There are many treatment options available for stress urinary incontinence including pelvic floor muscle training and lifestyle changes. This should be tried before further treatment options are considered. However, in many patients these do not make a meaningful difference to your symptoms. Besides Bulkamid, other more invasive surgical options are available – click here to view the treatment options table. All options should be discussed with your doctor.

In general, plastics are synthetic materials made from a wide range of organic polymers such as polyethylene, polypropylene, PVC, nylon, etc., that can be molded into shape while soft, and then set into mostly rigid objects. Hydrogels are gels (soft materials) composed of one or more polymers suspended in water. Although both type of materials are based on polymers, there is a fundamental difference, namely that the hydrogels constitute polymers as the minor constituent whereas plastics constitute polymers as the main constituent. Bulkamid, for example, contains 2.5% dry matter (polymer) in pure water and is therefore very dilute with respect to the polymer constituent.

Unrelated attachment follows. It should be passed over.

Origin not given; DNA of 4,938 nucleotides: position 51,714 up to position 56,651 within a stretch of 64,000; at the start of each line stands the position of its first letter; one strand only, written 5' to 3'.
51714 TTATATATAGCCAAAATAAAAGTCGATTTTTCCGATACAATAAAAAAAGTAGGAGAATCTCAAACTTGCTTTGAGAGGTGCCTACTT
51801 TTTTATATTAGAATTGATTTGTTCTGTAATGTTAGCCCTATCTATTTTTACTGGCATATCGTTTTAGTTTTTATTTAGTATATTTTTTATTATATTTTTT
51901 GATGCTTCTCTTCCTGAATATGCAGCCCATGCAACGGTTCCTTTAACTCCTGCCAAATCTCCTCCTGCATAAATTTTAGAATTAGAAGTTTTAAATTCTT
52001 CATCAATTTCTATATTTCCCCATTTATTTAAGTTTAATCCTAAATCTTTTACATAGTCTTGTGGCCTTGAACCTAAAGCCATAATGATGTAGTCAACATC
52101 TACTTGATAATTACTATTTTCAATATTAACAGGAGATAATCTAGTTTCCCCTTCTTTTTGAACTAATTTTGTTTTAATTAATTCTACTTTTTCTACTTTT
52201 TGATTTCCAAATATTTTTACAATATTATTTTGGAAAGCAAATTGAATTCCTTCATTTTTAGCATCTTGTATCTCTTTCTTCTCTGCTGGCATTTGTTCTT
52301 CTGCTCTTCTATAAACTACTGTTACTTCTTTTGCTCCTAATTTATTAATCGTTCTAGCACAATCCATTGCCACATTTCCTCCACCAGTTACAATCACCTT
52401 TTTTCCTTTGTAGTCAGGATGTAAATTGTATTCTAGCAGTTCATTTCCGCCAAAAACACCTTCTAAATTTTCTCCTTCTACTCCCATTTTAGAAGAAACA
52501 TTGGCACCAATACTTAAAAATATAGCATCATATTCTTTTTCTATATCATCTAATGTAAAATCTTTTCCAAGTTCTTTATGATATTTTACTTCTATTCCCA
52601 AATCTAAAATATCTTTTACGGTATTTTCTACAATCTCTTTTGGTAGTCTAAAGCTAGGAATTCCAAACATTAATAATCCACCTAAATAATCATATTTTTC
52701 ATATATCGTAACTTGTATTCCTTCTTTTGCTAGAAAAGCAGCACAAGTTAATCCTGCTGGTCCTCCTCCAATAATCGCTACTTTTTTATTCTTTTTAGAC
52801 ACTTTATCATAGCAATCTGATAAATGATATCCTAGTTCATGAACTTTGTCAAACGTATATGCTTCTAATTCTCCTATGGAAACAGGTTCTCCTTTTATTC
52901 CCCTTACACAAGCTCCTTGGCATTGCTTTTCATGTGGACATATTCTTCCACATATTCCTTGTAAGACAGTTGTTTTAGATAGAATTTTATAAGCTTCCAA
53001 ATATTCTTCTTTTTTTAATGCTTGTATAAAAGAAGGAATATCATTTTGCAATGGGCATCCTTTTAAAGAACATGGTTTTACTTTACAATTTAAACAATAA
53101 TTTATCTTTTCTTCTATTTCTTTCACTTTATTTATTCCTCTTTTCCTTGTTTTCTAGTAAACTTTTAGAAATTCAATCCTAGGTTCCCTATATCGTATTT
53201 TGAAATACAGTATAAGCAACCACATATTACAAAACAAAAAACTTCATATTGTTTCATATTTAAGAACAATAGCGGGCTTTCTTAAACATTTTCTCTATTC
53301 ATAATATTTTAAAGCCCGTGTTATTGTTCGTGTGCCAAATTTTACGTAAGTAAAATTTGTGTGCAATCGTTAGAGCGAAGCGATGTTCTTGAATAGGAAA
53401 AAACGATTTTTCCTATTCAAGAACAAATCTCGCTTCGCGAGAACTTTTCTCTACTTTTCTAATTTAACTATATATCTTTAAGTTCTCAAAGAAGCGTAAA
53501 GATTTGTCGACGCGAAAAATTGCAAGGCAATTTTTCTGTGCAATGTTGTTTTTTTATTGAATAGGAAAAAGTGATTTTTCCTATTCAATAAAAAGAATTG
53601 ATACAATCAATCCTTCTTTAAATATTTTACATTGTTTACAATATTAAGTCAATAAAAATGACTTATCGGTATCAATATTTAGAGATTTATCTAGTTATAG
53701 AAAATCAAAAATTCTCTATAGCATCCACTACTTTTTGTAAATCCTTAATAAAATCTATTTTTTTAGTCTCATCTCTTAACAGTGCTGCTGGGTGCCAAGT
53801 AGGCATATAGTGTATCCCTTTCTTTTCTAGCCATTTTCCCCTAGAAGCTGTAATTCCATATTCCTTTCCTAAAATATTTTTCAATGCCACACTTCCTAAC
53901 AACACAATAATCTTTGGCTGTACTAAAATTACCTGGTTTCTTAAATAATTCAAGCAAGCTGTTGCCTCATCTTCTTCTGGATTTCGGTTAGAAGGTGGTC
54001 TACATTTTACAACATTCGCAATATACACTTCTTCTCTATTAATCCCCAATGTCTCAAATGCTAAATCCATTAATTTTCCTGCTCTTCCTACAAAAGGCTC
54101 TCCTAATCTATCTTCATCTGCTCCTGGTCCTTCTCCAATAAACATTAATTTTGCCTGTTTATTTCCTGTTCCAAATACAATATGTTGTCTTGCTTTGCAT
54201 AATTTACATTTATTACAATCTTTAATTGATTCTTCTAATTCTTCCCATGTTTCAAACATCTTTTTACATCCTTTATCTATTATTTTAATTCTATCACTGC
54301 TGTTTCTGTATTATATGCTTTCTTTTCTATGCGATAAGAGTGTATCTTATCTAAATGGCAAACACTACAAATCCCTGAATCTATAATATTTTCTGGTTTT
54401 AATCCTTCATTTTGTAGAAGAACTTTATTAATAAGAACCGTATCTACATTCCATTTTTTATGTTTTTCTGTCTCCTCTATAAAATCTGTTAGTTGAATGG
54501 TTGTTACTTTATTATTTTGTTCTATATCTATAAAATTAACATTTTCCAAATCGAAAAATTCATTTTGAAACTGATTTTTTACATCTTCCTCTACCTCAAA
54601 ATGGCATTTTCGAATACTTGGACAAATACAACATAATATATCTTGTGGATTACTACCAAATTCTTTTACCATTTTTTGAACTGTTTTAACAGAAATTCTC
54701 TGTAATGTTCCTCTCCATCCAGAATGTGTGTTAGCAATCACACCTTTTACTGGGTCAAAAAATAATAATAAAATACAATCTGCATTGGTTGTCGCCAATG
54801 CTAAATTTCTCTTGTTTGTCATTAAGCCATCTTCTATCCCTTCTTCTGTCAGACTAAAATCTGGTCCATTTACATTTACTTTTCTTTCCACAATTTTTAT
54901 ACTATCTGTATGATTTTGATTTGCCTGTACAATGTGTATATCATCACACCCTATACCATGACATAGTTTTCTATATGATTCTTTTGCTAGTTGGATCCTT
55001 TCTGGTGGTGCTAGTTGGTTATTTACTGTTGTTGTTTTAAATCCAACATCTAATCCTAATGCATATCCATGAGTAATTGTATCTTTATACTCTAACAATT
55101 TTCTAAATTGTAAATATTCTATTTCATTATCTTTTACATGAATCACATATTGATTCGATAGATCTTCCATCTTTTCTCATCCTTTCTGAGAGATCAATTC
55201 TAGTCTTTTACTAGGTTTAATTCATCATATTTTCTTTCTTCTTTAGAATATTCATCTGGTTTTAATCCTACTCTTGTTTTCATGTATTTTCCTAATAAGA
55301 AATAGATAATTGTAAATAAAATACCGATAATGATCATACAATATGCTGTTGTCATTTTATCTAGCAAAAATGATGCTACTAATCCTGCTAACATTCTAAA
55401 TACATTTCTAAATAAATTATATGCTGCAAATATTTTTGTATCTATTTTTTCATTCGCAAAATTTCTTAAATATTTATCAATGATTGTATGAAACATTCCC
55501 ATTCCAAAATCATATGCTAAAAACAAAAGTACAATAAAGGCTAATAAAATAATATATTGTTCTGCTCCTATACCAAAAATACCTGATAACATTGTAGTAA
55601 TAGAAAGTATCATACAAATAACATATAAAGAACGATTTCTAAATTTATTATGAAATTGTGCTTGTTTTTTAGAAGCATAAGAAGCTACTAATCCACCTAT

“Poly-” means “many” and a polymer means “many parts” – a very large molecule made up of repeating units like a pearls on a string. Polymers can be synthetic or naturally occurring and can be found anywhere. They constitute many molecules in the human body, e.g Polysaccharide (Sugars), Polypeptides (Proteins), DNA (Genetic material) etc. Natural polymers include leather, rubber, and starch in French fries etc.

Synthetic polymers make up our clothing, jogging shoes and plastic bottles.

Since both types of materials contain polymers – and polymers and plastics are sometimes presented as being exactly the same – it is very important to stress that hydrogels have so little polymer-polymer interactions and hence they cannot be regarded as plastics.

Bulkamid belongs to extremely soft materials and its mechanical properties are compatible with native soft tissues and organs. In Bulkamid the polymer forms a network resembling extracellular tissue matrix and upon implantation it becomes an integrated part of the tissues and does not change over time. The Bulkamid hydrogel is almost inert material and elicits none to minimal foreign body reaction from native tissues and it does not cause immune system sensitisation.